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Some government opponents have also raised concerns that public employees and other voters who rely on government social programs are being pressured to vote for Chavez.
In fact, one group of Capriles supporters has appeared at his campaign marches wearing paper bags over their heads, saying they need to remain anonymous because they fear losing their government jobs or benefits.
The opposition candidate has called them "Chaca Chaca," an amalgram of Chavez and Capriles’ names, and told public employees they have nothing to fear. He’s also assured them their votes will be kept secure by the country’s electronic balloting system and checks have shown that safeguards are in place to keep ballots secret.
However, some Capriles supporters still express fears that thumbprint readers used at polling centers could intimidate opposition-leaning voters.
Given intense interest in the race, analysts predict a high turnout.
In the last presidential vote in 2006, about 75 percent of registered voters cast ballots. The latest Datanalisis poll found that more than 79 percent said they are "very sure" they will vote on Oct. 7.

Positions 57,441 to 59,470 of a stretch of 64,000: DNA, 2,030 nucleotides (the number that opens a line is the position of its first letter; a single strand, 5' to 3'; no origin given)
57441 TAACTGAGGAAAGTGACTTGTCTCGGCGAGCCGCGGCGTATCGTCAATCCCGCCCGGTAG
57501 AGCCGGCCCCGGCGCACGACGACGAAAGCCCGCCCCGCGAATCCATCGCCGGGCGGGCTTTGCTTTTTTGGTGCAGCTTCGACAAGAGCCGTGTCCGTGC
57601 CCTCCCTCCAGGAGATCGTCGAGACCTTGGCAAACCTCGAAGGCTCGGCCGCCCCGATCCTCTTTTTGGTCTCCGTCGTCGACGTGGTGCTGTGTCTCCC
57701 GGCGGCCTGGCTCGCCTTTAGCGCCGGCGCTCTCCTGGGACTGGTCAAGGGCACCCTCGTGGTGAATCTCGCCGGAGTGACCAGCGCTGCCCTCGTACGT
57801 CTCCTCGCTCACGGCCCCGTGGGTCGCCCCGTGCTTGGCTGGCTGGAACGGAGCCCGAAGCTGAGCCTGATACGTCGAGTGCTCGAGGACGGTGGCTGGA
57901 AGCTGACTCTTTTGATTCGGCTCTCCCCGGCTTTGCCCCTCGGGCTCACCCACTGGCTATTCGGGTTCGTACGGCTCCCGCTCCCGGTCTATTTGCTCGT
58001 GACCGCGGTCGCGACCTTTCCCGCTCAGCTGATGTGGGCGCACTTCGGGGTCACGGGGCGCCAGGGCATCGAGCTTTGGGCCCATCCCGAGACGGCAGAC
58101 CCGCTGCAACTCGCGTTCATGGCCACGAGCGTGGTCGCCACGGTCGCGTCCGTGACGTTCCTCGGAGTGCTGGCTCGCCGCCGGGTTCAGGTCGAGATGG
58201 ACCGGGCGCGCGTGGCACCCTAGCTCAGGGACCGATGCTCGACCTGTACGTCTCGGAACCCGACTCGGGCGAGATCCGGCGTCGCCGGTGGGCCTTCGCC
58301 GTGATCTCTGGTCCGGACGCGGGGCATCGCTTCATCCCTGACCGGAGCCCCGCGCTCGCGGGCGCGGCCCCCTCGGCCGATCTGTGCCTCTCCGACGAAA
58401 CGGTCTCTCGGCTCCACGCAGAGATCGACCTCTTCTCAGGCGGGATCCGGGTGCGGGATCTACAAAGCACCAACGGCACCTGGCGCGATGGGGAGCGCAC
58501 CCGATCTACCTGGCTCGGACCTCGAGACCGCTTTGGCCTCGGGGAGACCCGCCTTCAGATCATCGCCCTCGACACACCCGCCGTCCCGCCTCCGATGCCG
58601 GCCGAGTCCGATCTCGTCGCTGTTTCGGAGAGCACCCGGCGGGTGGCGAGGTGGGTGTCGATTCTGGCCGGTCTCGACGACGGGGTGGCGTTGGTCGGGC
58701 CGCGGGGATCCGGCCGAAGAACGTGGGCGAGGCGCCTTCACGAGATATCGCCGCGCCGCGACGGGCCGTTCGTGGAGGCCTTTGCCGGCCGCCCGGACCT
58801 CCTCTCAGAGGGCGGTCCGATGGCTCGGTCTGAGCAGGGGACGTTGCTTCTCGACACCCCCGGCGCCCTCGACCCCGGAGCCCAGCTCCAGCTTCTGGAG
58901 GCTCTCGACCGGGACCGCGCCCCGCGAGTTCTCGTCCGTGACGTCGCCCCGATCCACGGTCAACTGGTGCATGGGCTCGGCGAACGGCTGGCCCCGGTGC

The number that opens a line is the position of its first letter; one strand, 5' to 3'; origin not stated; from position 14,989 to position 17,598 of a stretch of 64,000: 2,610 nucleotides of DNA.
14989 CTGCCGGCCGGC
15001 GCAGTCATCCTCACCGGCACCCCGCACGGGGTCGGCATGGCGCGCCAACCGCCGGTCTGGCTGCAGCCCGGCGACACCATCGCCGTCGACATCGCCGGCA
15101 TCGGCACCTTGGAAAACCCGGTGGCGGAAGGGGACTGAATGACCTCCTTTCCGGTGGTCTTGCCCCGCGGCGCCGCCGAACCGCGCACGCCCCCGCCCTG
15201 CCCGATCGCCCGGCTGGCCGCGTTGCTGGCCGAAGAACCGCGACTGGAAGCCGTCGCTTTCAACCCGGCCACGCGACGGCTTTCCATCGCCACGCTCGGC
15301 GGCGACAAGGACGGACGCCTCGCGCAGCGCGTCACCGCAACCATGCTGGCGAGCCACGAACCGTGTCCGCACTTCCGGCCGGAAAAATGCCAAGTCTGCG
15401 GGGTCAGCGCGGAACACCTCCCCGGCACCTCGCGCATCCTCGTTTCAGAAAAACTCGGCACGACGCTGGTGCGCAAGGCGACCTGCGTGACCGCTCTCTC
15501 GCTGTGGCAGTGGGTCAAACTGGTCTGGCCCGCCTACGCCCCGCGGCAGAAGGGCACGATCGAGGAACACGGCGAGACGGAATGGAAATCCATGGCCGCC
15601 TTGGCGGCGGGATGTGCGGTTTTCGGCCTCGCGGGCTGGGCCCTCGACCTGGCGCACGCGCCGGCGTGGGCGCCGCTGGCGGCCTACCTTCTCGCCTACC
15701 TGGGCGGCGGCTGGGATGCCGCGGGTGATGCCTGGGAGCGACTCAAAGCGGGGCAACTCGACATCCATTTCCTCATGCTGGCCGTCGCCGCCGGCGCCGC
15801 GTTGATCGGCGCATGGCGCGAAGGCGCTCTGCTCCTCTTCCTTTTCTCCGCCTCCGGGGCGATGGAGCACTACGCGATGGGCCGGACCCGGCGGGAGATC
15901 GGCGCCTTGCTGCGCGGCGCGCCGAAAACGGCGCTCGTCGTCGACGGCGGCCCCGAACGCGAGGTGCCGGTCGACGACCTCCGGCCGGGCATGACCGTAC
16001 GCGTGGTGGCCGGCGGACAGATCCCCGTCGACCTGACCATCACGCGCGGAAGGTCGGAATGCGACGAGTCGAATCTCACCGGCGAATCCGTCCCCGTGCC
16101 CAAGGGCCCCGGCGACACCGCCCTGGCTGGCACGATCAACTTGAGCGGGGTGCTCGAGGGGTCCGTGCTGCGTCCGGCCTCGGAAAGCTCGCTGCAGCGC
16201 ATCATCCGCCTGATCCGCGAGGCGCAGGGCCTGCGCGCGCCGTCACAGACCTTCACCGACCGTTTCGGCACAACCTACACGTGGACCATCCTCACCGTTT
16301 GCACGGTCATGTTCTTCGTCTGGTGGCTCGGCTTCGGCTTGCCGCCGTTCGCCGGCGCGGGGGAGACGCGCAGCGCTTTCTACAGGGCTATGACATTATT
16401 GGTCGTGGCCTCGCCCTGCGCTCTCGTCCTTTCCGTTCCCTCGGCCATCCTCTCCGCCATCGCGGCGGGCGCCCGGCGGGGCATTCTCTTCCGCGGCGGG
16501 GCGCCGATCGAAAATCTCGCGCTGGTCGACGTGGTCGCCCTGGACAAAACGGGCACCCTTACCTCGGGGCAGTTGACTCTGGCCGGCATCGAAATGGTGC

At a recent campaign march in the town of Los Teques, hundreds of opposition supporters blew whistles and horns as they paraded through the streets past a red tent where a group of Chavez supporters handed out campaign fliers.
Rafael Carrillo, a Chavez supporter who belongs to the Communist Party of Venezuela, paid little attention to the passing crowd as he danced and loudly sang along with the campaign jingle playing on some nearby speakers.
"We’re going to give 10 million votes to our commander," Carrillo said. He said he thinks voting will proceed peacefully but that Chavez’s supporters must be organized, including "to detect any type of sabotage" by government opponents.
"We’re the majority," he said, "and we’re going to show it on the 7th with votes."
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